Such ideological derangement extends to other places where a closed mind is valued above any other. In prison where there was a tendency to find Marxist states that could be put forward as models to emulate, all the more useful when information about them was not easily attainable – no internet then – the East German regime would find favour. The health and education system was robustly defended, the Stasi – never mentioned. The Berlin Wall, less than eager listeners were on occasion told, had been set up not to prevent East Berliners leaving but to stop West Berliners breaking in.

One reviewer observed that East Germany was a regime ‘ruled by dour old men.’ Much like the Catholic Church where the same need to micro manage the lives of others has long been evident. Invariably men, unremittingly dour. 65 % of church leaders were said by Funder to be informers:

It was a universe in a vacuum, complete with its own self created hells and heavens. Its punishments and redemptions meted out right here on earth. Many of the punishments were simply for lack of belief or even suspected lack of belief.

Bureaucracy saturated, it was a country where a committee even invented a dance. The robot dance comes to mind, one that dour old men, despite their cerebral limitations, could easily think up. I am minded of James Boren’s comment that nothing is impossible until given to a committee.

Miriam became an official enemy of the state at the age of 16. Later her husband would be murdered by the same crowd of state gangsters. For trying to escape she was told by a judge that her actions could have started World War 3. Funder wryly observed ‘they were all crazy and they were locking her up.’ Often the way the world works, particularly if the reins of power fall into the hands of dour old men.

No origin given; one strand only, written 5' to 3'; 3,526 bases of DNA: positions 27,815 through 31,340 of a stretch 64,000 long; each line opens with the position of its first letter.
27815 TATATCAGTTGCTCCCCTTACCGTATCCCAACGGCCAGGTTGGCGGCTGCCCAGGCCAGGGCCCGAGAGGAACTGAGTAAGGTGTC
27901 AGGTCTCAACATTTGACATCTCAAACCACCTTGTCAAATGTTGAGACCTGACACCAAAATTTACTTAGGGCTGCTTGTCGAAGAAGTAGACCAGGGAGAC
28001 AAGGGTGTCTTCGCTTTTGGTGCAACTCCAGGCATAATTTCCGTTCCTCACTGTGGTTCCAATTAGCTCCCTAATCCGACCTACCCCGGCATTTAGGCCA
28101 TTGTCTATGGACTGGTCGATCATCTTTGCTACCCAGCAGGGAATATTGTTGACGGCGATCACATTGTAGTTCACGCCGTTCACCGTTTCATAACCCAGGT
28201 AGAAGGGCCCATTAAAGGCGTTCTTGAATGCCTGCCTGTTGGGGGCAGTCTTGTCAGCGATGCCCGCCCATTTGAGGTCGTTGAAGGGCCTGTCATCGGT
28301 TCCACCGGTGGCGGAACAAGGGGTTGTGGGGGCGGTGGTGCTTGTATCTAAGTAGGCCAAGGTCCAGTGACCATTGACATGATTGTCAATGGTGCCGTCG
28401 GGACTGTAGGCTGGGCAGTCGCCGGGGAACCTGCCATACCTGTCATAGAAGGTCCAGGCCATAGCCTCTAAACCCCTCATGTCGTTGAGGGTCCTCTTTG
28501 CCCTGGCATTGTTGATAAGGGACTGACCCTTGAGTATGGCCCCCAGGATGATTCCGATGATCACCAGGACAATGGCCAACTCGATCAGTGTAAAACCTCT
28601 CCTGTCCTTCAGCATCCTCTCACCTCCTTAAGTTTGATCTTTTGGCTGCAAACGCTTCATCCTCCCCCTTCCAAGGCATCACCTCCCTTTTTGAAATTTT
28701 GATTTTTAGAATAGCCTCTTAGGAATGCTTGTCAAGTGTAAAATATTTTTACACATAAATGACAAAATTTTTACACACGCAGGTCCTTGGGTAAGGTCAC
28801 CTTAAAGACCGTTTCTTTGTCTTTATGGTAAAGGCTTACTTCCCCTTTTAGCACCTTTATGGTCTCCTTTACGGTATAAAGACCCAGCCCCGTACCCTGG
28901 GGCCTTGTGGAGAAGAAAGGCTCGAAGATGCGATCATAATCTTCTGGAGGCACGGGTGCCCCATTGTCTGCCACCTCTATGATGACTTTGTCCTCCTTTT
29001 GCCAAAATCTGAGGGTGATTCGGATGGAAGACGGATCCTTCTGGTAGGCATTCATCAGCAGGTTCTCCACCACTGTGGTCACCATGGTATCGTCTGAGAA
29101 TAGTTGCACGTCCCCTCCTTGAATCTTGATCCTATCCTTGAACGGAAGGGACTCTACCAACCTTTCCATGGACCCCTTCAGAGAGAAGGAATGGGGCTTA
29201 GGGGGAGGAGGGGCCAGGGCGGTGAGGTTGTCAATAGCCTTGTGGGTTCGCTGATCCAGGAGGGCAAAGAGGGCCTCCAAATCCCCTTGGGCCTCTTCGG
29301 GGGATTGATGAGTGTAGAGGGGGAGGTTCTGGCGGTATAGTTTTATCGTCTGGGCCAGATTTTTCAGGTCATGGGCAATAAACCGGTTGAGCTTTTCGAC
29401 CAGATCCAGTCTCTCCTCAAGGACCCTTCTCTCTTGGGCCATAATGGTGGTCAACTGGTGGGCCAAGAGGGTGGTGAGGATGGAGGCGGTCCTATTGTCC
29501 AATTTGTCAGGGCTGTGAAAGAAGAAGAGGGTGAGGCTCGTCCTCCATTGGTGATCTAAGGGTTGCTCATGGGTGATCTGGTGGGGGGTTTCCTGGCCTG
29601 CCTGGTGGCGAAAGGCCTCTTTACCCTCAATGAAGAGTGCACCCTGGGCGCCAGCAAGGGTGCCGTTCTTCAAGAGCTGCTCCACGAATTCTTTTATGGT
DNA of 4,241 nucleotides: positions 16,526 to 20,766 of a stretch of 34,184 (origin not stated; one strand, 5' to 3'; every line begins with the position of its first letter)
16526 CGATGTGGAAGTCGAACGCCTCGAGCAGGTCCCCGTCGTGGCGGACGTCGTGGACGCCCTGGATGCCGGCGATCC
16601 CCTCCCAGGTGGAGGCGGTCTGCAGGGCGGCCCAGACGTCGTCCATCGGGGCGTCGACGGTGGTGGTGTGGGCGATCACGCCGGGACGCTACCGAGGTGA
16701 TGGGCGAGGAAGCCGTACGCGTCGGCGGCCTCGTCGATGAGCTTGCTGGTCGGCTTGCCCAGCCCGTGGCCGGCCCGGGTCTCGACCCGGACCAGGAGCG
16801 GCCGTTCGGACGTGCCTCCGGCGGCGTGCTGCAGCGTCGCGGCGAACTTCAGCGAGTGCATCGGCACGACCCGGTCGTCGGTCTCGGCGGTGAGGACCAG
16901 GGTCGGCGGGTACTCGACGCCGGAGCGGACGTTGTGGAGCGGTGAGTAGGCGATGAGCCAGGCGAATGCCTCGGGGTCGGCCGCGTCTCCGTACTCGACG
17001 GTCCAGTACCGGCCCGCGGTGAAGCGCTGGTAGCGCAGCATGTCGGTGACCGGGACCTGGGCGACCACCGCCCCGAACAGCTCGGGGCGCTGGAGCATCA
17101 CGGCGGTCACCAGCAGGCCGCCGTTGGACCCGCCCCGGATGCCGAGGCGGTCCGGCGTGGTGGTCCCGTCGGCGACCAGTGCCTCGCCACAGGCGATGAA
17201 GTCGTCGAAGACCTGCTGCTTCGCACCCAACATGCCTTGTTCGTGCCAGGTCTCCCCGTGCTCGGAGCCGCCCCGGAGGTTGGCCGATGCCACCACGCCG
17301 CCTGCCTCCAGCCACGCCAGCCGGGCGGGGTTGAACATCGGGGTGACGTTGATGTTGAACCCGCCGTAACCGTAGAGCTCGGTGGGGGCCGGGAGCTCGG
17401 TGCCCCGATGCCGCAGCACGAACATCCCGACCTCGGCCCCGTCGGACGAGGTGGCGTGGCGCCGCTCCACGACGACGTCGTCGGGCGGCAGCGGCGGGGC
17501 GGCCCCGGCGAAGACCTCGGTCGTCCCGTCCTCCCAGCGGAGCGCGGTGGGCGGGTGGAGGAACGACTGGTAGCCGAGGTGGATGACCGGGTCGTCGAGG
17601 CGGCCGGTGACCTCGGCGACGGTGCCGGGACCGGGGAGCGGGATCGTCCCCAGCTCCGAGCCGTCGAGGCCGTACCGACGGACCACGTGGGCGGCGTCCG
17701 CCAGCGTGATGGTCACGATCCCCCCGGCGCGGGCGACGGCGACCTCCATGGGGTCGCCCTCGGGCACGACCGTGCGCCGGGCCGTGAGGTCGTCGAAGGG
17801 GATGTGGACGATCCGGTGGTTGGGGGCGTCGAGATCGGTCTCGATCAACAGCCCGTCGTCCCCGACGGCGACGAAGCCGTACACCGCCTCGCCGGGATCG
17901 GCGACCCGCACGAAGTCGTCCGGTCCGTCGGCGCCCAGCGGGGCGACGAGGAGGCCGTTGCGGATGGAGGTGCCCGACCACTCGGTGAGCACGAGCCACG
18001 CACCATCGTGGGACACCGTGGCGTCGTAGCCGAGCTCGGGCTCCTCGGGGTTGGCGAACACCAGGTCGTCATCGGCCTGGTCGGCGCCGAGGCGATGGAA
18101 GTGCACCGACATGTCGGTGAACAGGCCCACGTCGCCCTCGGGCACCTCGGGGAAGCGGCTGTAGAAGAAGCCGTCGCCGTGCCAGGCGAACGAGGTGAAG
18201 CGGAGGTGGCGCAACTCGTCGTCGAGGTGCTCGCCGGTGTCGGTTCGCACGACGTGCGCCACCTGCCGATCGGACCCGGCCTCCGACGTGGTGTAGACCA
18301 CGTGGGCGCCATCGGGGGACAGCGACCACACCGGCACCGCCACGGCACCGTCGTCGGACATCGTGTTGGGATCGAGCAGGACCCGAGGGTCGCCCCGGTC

And dour old men didn’t merely target inexperienced teenagers. Even the best of East German writers, while expressing their horror ‘at how a system of delusion can seduce people into hatred for mankind’ too could be subject to the panoptical eye of surveillance and recruited as an informer by the Stasi. The writer Krista Wolf who warned of a society where 'conformity is the means of survival' became one albeit for a short period in which she seemed to provide little of use to her handlers.

Anna Funder by pulling together a range of voices, even those that came with self serving tones, has given readers a glimpse of human existence toiling under more than the glimpse of the Stasi. The spies and the spied upon both spoke with her. The Stasi operatives to justify their role in the knowledge that post unification they were viewed with loathing not underpinned by fear. The spied upon to ensure a proper narrative existed of their experience.

While some one time members were prepared to talk to Funder, the Stasi in general did not want their files opened up. Former members tended not to be an open book about their past, sticking to a code of omerta while doggedly meeting together in huddled cliques at funerals to give out about the new enemy, the media that now probed them. Something they never had to contend with in the good old days where a journalist would write to order, state order, or be bullied and turned into a spy.

Anna Funder, 2003: Stasiland. London: Granta. ISBN 1-86207-580-8